Monitor calibration - can I approximate it this way?

Discussion in 'Digital Photography' started by Peabody, Apr 17, 2008.

  1. Peabody

    Peabody Guest

    My old CRT died, and I've picked up a used Dell 21" Trinitron, vintage
    1998. I'm having some trouble getting it to look good. In
    particular, it seems too warm at the factory default settings, both at
    6500k and 9300k.

    This monitor has individual RGB adjustments for both bias and gain,
    and I wondered if I can use something like these pictures:

    http://brighamrad.harvard.edu/research/topics/vispercep/tutorial.html

    to adjust it more or less properly to display a neutral gray. In
    playing with it, I find that I can either adjust the reds lower, or
    the greens higher, to get true gray, and the latter seems to provide
    the most pleasing outcome, particularly when I have contrast turned
    down as I often do for text work.

    Is there a proper way to adjust the bias and gain settings? In other
    words, it looks like I could achieve a true gray with all six settings
    set at relatively low levels, or at relatively high levels. Does it
    matter which I choose?
    Peabody, Apr 17, 2008
    #1
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  2. In article <T0NNj.106107$>,
    Peabody <> wrote:

    > My old CRT died, and I've picked up a used Dell 21" Trinitron, vintage
    > 1998. I'm having some trouble getting it to look good. In
    > particular, it seems too warm at the factory default settings, both at
    > 6500k and 9300k.
    >
    > This monitor has individual RGB adjustments for both bias and gain,
    > and I wondered if I can use something like these pictures:
    >
    > http://brighamrad.harvard.edu/research/topics/vispercep/tutorial.html
    >
    > to adjust it more or less properly to display a neutral gray. In
    > playing with it, I find that I can either adjust the reds lower, or
    > the greens higher, to get true gray, and the latter seems to provide
    > the most pleasing outcome, particularly when I have contrast turned
    > down as I often do for text work.
    >
    > Is there a proper way to adjust the bias and gain settings? In other
    > words, it looks like I could achieve a true gray with all six settings
    > set at relatively low levels, or at relatively high levels. Does it
    > matter which I choose?


    There are three settings per channel - black point, midpoint, and white
    point. All are critical for getting the color temperature exactly
    right. Usually these are easily accessible on the analog board on the
    back of the tube or on the side of the main board. Parts on the analog
    board float around 900V so use a plastic screwdriver. Analog
    adjustments on the main board are usually referenced to ground. The
    flyback transformer shield may have line AC.

    Tubes also have that clusterfuck of beam alignment magnets on them for
    color purity and geometry. If you're lucky, the only adjustment is
    gluing geometry magnets back on when they fall off. Don't even think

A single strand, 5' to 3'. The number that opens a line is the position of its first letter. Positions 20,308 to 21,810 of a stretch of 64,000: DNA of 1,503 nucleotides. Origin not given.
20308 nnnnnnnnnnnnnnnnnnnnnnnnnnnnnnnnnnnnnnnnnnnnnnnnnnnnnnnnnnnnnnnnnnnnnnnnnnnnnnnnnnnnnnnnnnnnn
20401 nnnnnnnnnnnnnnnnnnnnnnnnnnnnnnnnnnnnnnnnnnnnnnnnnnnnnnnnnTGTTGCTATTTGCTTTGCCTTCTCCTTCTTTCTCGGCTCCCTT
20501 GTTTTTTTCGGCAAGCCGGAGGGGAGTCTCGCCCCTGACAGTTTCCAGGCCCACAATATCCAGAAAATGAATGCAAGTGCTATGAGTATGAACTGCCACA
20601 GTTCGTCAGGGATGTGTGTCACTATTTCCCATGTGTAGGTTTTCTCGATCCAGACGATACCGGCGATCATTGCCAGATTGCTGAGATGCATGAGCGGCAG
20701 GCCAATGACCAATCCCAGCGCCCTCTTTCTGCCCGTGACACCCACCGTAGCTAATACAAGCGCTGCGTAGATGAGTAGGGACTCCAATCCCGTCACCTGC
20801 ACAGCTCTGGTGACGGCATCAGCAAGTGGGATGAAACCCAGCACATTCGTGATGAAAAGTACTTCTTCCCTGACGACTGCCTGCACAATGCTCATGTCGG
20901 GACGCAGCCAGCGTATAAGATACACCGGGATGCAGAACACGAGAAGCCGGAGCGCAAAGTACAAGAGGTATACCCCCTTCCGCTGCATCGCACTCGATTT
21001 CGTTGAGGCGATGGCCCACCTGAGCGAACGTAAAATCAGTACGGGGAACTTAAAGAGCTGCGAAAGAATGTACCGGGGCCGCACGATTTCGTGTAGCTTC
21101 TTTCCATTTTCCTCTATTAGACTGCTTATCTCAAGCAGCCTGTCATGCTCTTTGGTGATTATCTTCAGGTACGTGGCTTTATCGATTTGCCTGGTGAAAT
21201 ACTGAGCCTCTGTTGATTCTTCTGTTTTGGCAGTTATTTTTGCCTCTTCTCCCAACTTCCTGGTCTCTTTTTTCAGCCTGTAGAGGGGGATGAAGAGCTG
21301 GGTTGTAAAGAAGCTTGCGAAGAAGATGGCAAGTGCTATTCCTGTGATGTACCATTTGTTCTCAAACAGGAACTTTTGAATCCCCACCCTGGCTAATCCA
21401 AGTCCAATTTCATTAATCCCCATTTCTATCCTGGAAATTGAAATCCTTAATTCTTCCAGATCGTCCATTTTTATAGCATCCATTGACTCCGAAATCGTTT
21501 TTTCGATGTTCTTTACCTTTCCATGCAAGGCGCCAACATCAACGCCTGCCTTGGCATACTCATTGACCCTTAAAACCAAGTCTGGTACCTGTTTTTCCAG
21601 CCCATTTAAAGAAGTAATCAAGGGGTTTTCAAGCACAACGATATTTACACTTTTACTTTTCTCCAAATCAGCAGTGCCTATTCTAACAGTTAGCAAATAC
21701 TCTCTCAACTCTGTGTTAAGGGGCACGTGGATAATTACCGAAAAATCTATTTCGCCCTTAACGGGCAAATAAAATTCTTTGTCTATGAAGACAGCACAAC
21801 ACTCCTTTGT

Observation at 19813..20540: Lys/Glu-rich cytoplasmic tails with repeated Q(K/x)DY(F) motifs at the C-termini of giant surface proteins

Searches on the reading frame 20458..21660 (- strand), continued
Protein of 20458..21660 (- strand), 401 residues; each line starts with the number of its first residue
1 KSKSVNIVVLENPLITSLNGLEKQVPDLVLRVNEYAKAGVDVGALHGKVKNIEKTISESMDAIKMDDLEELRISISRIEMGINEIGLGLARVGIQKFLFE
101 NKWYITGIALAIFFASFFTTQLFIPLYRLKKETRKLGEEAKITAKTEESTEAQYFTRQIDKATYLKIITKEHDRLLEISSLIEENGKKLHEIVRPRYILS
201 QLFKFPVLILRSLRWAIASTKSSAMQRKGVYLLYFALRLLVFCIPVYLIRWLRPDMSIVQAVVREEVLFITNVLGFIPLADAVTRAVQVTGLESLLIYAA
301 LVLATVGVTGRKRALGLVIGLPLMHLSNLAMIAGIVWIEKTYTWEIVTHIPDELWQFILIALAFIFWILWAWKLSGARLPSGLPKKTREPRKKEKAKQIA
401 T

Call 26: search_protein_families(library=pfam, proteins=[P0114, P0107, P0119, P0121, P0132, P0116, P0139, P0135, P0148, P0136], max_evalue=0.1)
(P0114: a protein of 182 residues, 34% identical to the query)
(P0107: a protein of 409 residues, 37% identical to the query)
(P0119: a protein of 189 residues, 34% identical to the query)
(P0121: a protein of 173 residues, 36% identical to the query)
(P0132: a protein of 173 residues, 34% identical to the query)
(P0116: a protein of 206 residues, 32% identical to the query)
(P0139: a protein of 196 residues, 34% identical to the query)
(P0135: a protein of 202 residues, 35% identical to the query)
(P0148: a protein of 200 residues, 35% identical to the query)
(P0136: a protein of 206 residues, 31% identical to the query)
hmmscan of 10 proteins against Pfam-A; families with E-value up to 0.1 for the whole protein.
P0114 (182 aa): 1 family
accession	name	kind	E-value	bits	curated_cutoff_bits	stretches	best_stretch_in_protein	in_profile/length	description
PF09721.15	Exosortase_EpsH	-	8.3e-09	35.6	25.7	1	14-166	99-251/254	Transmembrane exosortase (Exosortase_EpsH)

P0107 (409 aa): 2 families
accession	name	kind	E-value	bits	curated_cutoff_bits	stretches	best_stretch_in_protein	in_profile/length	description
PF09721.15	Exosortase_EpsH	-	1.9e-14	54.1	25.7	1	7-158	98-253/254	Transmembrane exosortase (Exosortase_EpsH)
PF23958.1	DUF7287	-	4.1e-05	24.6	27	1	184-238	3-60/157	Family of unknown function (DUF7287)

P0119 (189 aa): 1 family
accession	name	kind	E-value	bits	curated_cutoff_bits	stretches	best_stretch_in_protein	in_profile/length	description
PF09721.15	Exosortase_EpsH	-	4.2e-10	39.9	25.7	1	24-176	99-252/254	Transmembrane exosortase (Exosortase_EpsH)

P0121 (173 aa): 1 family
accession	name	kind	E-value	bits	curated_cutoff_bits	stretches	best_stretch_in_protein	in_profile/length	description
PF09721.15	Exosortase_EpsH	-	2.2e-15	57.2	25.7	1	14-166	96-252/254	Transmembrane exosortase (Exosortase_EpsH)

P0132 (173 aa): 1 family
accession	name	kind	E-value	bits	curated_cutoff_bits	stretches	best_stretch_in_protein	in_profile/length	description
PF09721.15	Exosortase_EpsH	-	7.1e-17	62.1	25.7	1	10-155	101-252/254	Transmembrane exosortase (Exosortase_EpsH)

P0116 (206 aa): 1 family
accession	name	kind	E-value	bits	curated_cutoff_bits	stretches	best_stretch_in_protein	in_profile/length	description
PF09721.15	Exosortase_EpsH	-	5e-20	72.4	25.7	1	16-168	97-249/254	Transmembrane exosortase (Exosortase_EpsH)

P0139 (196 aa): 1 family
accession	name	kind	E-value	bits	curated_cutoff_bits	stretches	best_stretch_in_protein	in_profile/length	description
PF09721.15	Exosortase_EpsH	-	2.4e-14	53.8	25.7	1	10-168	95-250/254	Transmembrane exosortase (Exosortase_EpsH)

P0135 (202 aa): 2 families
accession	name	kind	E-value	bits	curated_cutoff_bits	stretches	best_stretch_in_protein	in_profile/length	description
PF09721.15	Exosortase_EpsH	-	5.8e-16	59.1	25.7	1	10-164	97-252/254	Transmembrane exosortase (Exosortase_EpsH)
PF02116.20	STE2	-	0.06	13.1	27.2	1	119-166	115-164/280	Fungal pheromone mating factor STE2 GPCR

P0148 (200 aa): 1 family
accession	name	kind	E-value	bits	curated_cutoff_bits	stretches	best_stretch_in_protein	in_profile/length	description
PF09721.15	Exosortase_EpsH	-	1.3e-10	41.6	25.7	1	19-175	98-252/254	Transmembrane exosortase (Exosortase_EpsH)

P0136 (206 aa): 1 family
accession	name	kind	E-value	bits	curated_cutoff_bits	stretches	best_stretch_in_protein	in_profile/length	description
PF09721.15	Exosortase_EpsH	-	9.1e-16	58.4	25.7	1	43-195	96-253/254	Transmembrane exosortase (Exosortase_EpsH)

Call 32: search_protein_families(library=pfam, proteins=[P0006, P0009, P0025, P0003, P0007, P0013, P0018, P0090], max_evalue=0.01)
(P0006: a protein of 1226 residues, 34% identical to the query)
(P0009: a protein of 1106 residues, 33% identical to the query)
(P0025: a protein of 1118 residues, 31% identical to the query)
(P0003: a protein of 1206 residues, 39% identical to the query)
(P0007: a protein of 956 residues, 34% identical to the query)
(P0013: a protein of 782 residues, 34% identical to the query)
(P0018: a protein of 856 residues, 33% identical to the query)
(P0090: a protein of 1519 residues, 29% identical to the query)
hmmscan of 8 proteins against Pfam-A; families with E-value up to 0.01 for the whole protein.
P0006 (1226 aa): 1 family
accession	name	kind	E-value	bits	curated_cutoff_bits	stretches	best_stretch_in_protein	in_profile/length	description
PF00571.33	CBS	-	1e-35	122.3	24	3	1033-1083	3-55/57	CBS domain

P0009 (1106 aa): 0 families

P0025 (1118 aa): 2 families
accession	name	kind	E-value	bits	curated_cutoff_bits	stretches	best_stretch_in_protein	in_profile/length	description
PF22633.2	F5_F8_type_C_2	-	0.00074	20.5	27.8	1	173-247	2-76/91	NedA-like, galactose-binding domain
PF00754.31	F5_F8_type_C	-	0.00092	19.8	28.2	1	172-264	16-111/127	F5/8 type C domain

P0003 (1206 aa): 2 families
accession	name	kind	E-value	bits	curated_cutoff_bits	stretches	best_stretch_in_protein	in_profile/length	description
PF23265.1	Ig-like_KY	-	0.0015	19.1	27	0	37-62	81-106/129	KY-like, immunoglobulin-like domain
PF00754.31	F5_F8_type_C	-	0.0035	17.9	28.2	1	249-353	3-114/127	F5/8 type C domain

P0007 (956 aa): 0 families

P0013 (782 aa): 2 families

about touching the rotating magnets unless you have the service manual
    to tell you the adjustment procedure.

    And most importantly if you open up the case, watch out for
    electrostatic discharges coming off the red anode wire. The reflex
    muscle jerk can cut your hand on a sharp object or, worst of all, cause
    you to accidentally break the tube.


    I'm glad CRTs are obsolete!

    --
    Block Google's spam and enjoy Usenet again.
    Reply with Google and I won't hear from you.
    Kevin McMurtrie, Apr 18, 2008
    #2
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  3. Peabody

    Paul Furman Guest

    Peabody wrote:
    > My old CRT died, and I've picked up a used Dell 21" Trinitron, vintage
    > 1998.


    I have a Sony Trinitron Multiscan G500 of about the same age. It has
    developed a case of epilepsy and looks awfully low contrast compared to
    my new laptop screen which runs as a dual monitor side by side with it.

    > I'm having some trouble getting it to look good. In
    > particular, it seems too warm at the factory default settings, both at
    > 6500k and 9300k.
    >
    > This monitor has individual RGB adjustments for both bias and gain,


    I follow the procedure with Photoshop's 'Adobe Gamma' thingy in the
    control panel which as I recall starts with maxing out contrast and
    adjusting brightness on the monitor's menu button then I thought the
    rest was done through the applet thingy including white balance and
    gamma (midpoint brightness).

    > and I wondered if I can use something like these pictures:
    >
    > http://brighamrad.harvard.edu/research/topics/vispercep/tutorial.html
    >
    > to adjust it more or less properly to display a neutral gray. In
    > playing with it, I find that I can either adjust the reds lower, or
    > the greens higher, to get true gray, and the latter seems to provide
    > the most pleasing outcome, particularly when I have contrast turned
    > down as I often do for text work.
    >
    > Is there a proper way to adjust the bias and gain settings? In other
    > words, it looks like I could achieve a true gray with all six settings
    > set at relatively low levels, or at relatively high levels. Does it
    > matter which I choose?
    >
    >
    Paul Furman, Apr 20, 2008
    #3
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